Keywords: Confidentiality, European convention on human rights, illegal disclosure of information, medical secrecy, respect for private life


How to cite this article:
Prudnykova OV, Pyvovarov VM, Fedosova OV, Stasevska OA, Umanets OV. European court of human rights as a guarantee of observation the medical secrecy. J Forensic Sci Med 2021;7:145-51

How to cite this URL:
Prudnykova OV, Pyvovarov VM, Fedosova OV, Stasevska OA, Umanets OV. European court of human rights as a guarantee of observation the medical secrecy. J Forensic Sci Med [serial online] 2021 [cited 2022 May 16];7:145-51. Available from: https://www.jfsmonline.com/text.asp?2021/7/4/145/334491




  Introduction Top


Modern society is often defined as informational, that means, that the main role in it belongs to information. The transition to an information society implies a change in the entire economic system of society and country, since the growth of the information industry for the national and world economy is becoming ever more significant.[1] Nowadays, information is the most important factor in the development of society. Scientific, technical, and social progress, the development of innovative technologies has led to an increase in the array of information, called the “information explosion.” The era of the “information society” has come, in which most of the workers are not engaged in the production of material goods, but are directly related to the search for new knowledge, with the receipt, accumulation, and dissemination of information.[2],[3]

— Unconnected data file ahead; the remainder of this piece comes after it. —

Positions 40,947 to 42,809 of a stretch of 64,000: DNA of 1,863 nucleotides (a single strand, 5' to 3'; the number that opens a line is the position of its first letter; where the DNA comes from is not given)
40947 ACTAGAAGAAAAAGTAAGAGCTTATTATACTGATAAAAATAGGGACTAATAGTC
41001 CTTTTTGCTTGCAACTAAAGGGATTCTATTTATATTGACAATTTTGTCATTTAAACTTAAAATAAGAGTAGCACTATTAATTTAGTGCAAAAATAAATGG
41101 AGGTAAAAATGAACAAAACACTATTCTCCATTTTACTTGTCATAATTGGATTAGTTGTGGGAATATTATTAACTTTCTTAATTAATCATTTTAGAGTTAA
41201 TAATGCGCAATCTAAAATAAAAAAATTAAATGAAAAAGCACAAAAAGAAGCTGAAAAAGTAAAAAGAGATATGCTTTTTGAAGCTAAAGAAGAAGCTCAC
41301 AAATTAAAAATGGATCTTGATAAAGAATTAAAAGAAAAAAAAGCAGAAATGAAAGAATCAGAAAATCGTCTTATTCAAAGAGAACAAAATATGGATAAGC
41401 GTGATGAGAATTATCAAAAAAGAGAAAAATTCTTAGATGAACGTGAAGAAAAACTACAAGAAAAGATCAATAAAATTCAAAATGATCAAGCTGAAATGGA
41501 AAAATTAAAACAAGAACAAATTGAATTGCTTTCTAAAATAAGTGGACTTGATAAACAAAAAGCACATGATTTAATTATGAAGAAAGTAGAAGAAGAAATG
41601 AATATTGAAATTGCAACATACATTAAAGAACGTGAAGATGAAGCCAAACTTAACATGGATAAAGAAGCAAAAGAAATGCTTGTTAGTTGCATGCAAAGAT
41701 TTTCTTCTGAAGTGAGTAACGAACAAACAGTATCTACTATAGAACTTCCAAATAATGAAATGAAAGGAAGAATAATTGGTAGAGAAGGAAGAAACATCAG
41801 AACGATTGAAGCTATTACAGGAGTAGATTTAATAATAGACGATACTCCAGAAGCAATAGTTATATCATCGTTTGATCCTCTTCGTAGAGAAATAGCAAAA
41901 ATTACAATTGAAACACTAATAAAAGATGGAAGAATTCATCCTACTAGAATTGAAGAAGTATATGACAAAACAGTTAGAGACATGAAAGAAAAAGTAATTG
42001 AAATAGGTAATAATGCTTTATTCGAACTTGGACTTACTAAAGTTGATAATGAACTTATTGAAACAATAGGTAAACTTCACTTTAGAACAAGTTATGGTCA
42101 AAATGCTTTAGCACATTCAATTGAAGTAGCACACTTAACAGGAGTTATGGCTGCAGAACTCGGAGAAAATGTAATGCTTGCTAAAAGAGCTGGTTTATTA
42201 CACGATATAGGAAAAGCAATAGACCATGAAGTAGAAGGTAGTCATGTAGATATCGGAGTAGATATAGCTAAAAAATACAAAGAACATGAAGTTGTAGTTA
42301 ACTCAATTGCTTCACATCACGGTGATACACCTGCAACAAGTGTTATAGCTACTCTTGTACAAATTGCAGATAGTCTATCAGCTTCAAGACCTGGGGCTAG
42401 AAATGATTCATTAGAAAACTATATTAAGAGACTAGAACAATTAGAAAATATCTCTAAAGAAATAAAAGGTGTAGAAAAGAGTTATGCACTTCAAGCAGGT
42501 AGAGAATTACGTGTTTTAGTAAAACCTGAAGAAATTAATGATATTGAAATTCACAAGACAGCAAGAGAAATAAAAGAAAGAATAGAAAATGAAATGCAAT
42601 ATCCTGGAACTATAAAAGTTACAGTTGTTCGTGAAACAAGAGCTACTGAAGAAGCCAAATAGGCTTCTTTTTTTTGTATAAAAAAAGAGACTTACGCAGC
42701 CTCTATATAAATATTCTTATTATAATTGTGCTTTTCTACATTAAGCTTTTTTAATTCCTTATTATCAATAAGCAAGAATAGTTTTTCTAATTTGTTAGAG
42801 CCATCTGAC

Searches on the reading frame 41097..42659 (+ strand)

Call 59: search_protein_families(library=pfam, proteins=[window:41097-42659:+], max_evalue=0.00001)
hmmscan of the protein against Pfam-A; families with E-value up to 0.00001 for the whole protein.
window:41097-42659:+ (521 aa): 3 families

Some authors even consider the technology of information space and the formation of the structure of information policy on its basis as a foundation for integration into the corporate environment of the principles of human potential.[4],[5] However, the culturological aspect of informatization of society is still insufficiently studied. An important role in this aspect is played by the protection of private life, the protection of confidential information, which is recognized as a fundamental human right in accordance with international human rights standards. The most famous definition of privacy was formulated by the American scientist, Westin,[6] in his famous book “Privacy and Freedoms,” who defined privacy as the requirement of individuals, groups, or institutions to independently determine when, how, and to what extent, information about them can be transferred to others persons. Medicine is probably the first profession, whose workers, constantly dealing with personal and family secrets, were obliged not to divulge them. Thus, the famous oath of Hippocrates contains the following provision: “Whatever during treatment-as well as without treatment-I see or hear about human life from what should never be disclosed, I will keep silent about considering such things a secret.”[7]